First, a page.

Here are some suggested organisations that offer expert advice on SN.
senco referal(14 Posts)
Hi i new to these boards but thought it would be the best place to post. Benn advised to post on here as opposed to special needs educational.
My ds is 7 in yr 2 i was called in for a chat by his teacher today. He has always been an active child doesnt sleep a lot and always on the go. We have had some challenging behavouir at home after school he goes in to a compleate melt down full stamping feet toddler style temper tantrum. School have always said he is a very bright child with no problems in school.
He had a new teacher from september and new class i thought things might improve at bit as he was in a mixed year class.
He has still been coming home having melt downs. His teacher said she had noticed some things with him that she wanted to discuss. Firstly he is very bright working at a level 5 already been free reading since end of reception year. However his handwriting isnt the greatest. His teacher said she has noticed that he cant still still with out fidgeting in class and his concentration isnt very good after 5 mins he looses all concentration.If someone next to him is making a noise he stands up and moves away .
The teacher had to shout in class today and he asked her not to as he didnt like it. Ds has never liked loud noises from a baby even my dyson hoover he says is to loud and a normal hand held drill. The teacher has said that she will give him extra work at home to help with his handwriting and to try and push him abit but she wants to have a word with the school senco to discuss the concentration and fidgeting issue and also the aversion to loud noises.
Can any of you peple with any experiance please advise me what they might be looking for many thanks.
Hi twitchy I am glad you came to join us
What is your gut feeling about your Ds? Do you think his behaviour is outside the normal range?
Thanks ineedalife for the warm welcome
I honestly don't know if I was to compare him to my dd who is 15 months older I know you shouldn't they are like chalk and cheese. She is so laid back she is in last month will quite happily sit and read or draw for hours on end stay in bed all day if allowed.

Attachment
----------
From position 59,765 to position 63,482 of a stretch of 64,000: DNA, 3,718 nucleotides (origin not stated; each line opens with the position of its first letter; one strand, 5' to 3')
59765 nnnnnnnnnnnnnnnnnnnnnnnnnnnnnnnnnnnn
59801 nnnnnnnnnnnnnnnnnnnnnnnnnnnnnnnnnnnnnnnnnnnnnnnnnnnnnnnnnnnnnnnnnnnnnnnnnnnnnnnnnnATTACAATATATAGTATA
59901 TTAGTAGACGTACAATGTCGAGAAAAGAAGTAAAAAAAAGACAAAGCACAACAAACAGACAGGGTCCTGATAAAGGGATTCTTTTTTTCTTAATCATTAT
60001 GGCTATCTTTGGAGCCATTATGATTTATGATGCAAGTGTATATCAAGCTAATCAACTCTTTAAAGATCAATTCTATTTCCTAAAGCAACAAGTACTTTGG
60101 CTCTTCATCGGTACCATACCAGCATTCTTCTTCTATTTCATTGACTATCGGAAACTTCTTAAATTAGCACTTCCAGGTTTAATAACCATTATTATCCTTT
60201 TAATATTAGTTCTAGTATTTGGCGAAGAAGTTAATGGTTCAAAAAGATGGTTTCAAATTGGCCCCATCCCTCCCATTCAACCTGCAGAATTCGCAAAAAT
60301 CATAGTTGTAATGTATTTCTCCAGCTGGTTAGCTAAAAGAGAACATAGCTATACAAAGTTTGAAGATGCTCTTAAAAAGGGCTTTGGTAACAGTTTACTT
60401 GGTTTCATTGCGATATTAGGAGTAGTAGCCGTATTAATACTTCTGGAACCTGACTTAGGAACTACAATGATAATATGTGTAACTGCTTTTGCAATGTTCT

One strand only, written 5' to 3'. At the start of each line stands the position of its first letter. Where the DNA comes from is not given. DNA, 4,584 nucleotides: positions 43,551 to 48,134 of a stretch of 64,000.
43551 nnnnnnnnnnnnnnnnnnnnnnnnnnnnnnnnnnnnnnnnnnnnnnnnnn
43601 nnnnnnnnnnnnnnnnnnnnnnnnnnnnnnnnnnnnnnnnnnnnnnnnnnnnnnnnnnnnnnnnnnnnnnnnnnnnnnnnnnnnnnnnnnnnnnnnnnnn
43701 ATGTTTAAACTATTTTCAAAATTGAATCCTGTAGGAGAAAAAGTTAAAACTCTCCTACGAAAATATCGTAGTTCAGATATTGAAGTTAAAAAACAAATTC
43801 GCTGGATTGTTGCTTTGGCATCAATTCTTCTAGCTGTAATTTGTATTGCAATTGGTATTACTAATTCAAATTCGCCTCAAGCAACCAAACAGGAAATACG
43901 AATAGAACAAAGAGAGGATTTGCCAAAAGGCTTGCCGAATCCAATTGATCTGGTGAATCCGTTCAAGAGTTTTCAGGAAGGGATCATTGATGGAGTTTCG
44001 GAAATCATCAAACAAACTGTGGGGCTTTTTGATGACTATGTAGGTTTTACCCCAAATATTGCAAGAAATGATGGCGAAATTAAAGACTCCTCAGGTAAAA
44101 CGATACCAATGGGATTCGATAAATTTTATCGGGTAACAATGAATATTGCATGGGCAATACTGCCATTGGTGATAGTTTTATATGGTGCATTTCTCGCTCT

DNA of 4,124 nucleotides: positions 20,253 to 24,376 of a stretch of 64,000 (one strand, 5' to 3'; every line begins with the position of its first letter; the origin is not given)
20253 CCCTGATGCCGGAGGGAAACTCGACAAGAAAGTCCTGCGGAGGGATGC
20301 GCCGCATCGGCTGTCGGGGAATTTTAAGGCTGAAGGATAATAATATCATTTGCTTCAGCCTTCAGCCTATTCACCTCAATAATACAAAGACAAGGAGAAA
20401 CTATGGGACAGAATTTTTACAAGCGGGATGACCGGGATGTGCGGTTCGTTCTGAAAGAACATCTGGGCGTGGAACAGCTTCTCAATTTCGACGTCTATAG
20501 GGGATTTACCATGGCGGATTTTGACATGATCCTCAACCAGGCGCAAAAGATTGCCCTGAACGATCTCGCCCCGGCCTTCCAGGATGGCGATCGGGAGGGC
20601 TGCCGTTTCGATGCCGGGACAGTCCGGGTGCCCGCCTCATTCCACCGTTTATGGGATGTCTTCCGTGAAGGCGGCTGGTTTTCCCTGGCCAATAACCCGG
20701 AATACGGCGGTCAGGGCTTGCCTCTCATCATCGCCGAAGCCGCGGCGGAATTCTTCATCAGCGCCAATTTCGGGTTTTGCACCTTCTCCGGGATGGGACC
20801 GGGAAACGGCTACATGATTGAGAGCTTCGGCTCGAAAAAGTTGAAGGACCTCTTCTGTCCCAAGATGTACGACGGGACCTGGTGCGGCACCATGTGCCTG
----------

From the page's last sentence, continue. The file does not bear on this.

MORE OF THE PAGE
Ds is exhausting as he has to be doing something from the time he gets up. he does 4 sporting activitys after school a week and when hes not doing them hes out on his bike or scooter. He doesnt seem to ever have down time where he just chills. He still wets the bed at night so is in pullups at night I know boys can take longer. he was always very advanced in every other way he was walking un added at 9 months. I don't feel the daily meltdowns after school are normal especially as he doesnt do it at school. Its as if he is trying so hard all day at school to be good as soon as he gets home a release valve goes off and we get it both barrels.
He has never like loud noises since he was a babyi just put it down to a trait of his. If there is something wrong i will do everything to support him and the school. I'm glad that its been picked up early this term so he wont loose a whole term.
The melting down after school thing is common amongst children whose needs are not being met properly at school.
I would recommend giving him some time and space to gather his thoughts after a day at school. I tend not to talk too much on the way home from school. I offer a drink and snack and then we walk. It is a 15 minute walk home and usually by the time we get in Dd3 has chilled a bit. Sometimes she needs longer sometimes she wants to tell me about her day straight away. I have just removed the pressure to give her chance to wind down.
I totally understand that you wouldnt want to compare him with his sister. Does he have many friends? Is he way livelier than them?
I think school is really hard for lively children especially as they get older. They are expected to sit and concentrate when they really may not be ready.
FWIW, I think it would be worth going ahead with the visit to the SENCO and see what she/he has to say.
I hope some more posters come and look at your thread as they might have more advice/suggestions than I do.
I forgot to say, I am off to bed now, I have a stinking cold and a good book calling to me
I will check your thread tomorrow to see if I can offer any more help.
Thanks for the reply he has wind down time after school as we have a 15 mins drive home where they have a snack and drink. He always comes out of school full of life and happily chatting about his day. He is the oldest in his class as hes an early oct birthday and there are some challenging children in his class this year.
Hope you feel better soon.
Has anyone else got any advice to offer or experiance of this thanks.
It's possible that noise stresses him more than most people. Bed wetting and tantrums would seem to imply that he is quite an anxious child.
How does he relate to other children?